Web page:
Today, Thursday 22nd November, Women's Aid calls on the Government to prioritise the review of the Domestic Violence Legislation in Ireland in order to fully protect those women who are still left unprotected under the current system. The call comes at the launch of its annual 'One in Five Women' campaign, as part of the global 16 Days of Action Opposing Violence against Women. The awareness campaign includes the National Balloon Action and the new interactive 'One in Five Women' awareness raising video which allows the public to show support to and solidarity with women suffering domestic abuse (www.womensaid.ie/oneinfivewomen). The video also encourages women to find their voice and to call the Women's Aid National Freephone Helpline 1800 341 900.
During the campaign, Women's Aid is calling on the Government to fully protect women affected by domestic violence who are currently 'invisible' under the current arrangements. This can be achieved by providing a 24/7 on call system for emergency barring orders where women can access legal protection when they need it the most, and by extending eligibility for legal protection to women in dating relationships not living with their partners. Women's Aid is also calling for funding for domestic violence services to be protected in Budget 2013.
Speaking outside Dáil Éireann, Margaret Martin, Director of Women's Aid, says: "Every day in Ireland women are beaten, raped and abused by those closest to them - their boyfriends, husbands and partners. One in five women in the Republic of Ireland experience domestic violence and it can affect any woman from any walk of life. We understand how difficult it is for women experiencing domestic abuse to talk about what is happening. Many women are afraid that they will not be believed or that they will blamed for the abuse. Others struggle to find the words to describe their situation. All too often, women feel alone and isolated, unaware that help is available or unable to make sense of what is being done to them. Our National Balloon Action and our new awareness raising video allow us all to show solidarity and support to women living with abuse and to send a strong message that domestic violence is not acceptable in our society."
Women's Aid is calling for the comprehensive review of Domestic Violence Legislation promised by the current Government to be prioritised. Ms Martin explained: "Despite recent welcomed changes, Ireland's domestic violence legislation is still in need of major reform in order to fully protect vulnerable women and children when they need it the most. Many thousands of women avail of legal protection every day in this country, but there is still a significant number who cannot because they are not considered under the current arrangements."
Ms Martin continues: "Women's Aid recently commissioned a piece of legal research on international best practice in Domestic Violence legislation in other jurisdictions including the UK, Australia, New Zealand and Austria. This research, together with women's experience of the Irish legal system, has provided a series of recommendations that, if acted upon, would immediately increase protection for all women and children affected by domestic violence. For example, we know from women accessing support from our National Freephone Helpline that the lack of emergency protection when Courts are not sitting leaves them very vulnerable to further violence and serious harm. Women like Ciara* who rang us shortly after a violent assault by her partner which was witnessed by her 5 year old son. By the time the Gardaí came, her partner had fled. The Gardaí advised Ciara to seek a Barring Order as she feared that her partner would attack her again and she was desperate to have him barred from the home. However, it was 8pm on a Friday evening and no Court was open. All refuges in her area were full and Ciara felt she would be placing her family at risk from her partner's violence if she stayed with them. She had no choice but to remain at home with no protection until Monday morning when the Court re-opened. That weekend was a very fearful one as her partner could return at any moment. This is one woman's story but it reflects the experience of many women and children affected by domestic violence in Ireland today. It also points clearly to the need for a 24/7 on call system to provide emergency barring orders when the Courts are closed."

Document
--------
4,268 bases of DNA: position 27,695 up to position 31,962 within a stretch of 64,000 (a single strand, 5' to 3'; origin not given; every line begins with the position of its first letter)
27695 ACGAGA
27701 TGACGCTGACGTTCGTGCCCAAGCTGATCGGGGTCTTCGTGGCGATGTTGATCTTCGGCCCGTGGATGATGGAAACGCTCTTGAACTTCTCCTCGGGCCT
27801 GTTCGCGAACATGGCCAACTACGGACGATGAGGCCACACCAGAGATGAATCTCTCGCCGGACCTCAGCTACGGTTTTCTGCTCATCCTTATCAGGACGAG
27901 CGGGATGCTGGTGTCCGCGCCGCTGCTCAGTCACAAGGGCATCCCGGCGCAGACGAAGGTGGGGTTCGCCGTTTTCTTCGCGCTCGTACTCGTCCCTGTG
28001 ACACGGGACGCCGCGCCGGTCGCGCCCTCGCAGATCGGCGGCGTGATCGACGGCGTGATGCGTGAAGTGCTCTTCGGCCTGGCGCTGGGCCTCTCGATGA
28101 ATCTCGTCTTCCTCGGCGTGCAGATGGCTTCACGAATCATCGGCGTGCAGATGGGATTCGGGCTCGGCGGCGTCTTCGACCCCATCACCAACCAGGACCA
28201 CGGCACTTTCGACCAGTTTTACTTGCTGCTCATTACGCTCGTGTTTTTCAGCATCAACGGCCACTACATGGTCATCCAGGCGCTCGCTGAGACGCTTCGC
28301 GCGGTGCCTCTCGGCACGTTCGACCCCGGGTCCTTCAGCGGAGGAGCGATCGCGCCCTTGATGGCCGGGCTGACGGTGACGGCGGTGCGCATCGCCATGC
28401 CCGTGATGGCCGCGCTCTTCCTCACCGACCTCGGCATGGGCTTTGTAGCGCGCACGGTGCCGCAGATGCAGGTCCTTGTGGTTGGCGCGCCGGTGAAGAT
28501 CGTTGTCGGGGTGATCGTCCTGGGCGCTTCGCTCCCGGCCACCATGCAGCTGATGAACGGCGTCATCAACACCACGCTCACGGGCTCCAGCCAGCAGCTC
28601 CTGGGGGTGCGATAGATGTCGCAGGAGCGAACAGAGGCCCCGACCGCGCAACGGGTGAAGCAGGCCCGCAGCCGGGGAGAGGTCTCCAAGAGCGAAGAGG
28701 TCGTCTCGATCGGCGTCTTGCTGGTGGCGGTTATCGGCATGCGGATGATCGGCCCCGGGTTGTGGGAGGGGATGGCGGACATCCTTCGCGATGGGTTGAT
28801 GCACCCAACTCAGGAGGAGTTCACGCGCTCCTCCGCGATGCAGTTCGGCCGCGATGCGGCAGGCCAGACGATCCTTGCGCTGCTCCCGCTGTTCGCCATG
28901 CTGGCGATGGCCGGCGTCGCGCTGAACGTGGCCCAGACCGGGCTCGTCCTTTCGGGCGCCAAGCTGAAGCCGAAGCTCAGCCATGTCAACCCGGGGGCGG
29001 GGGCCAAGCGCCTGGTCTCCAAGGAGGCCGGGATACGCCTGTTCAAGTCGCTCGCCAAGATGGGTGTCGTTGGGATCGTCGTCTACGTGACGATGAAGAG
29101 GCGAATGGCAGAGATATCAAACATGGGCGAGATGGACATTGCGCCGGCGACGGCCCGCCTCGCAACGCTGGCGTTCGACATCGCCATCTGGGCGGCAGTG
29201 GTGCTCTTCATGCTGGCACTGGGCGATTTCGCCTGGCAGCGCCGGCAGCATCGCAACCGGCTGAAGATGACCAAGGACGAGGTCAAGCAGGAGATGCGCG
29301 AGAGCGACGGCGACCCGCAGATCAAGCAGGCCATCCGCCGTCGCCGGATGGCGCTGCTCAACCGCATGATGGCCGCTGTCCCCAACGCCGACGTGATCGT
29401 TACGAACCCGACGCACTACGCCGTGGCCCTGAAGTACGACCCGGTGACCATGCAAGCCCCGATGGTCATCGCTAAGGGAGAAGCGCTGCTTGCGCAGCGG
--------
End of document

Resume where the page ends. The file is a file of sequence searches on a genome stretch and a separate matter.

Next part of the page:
Women's Aid believes that everyone experiencing abuse at the hands of an intimate partner or ex-partner deserves legal protection and that protection should be available 24 hours a day, 7 days a week. During the One In Five Women Campaign, Women's Aid calls on the Government to act now to protect vulnerable women and children by carrying out the full review of the Domestic Violence Act and to sign up to the Istanbul Convention on Preventing and Combatting Domestic Violence as a sign of its commitment to end violence against women.
Women's Aid also asks the Government to protect vulnerable women and children in Budget 2013. Ms Martin concludes: "Women's Aid has experienced a 19% drop in state funding since 2008. So far, we have maintained the same level of service to women, but any further cut would mean a reduction in vital services. We are deeply worried about the impact of Budget 2013 on our services and those of other domestic violence services and community groups who provide a vital first point of contact. Protecting the vulnerable in the recession must surely include protecting women and children from domestic violence."
The Women's Aid National Freephone Helpline 1800 341 900 is open from 10am to 10pm, 7 days a week and is available, free of charge, throughout the Republic of Ireland. www.womensaid.ie
For more information contact Christina Sherlock or Laura Shehan on (01) 678 8858 or (087) 919 2457.
Notes to editors/producers: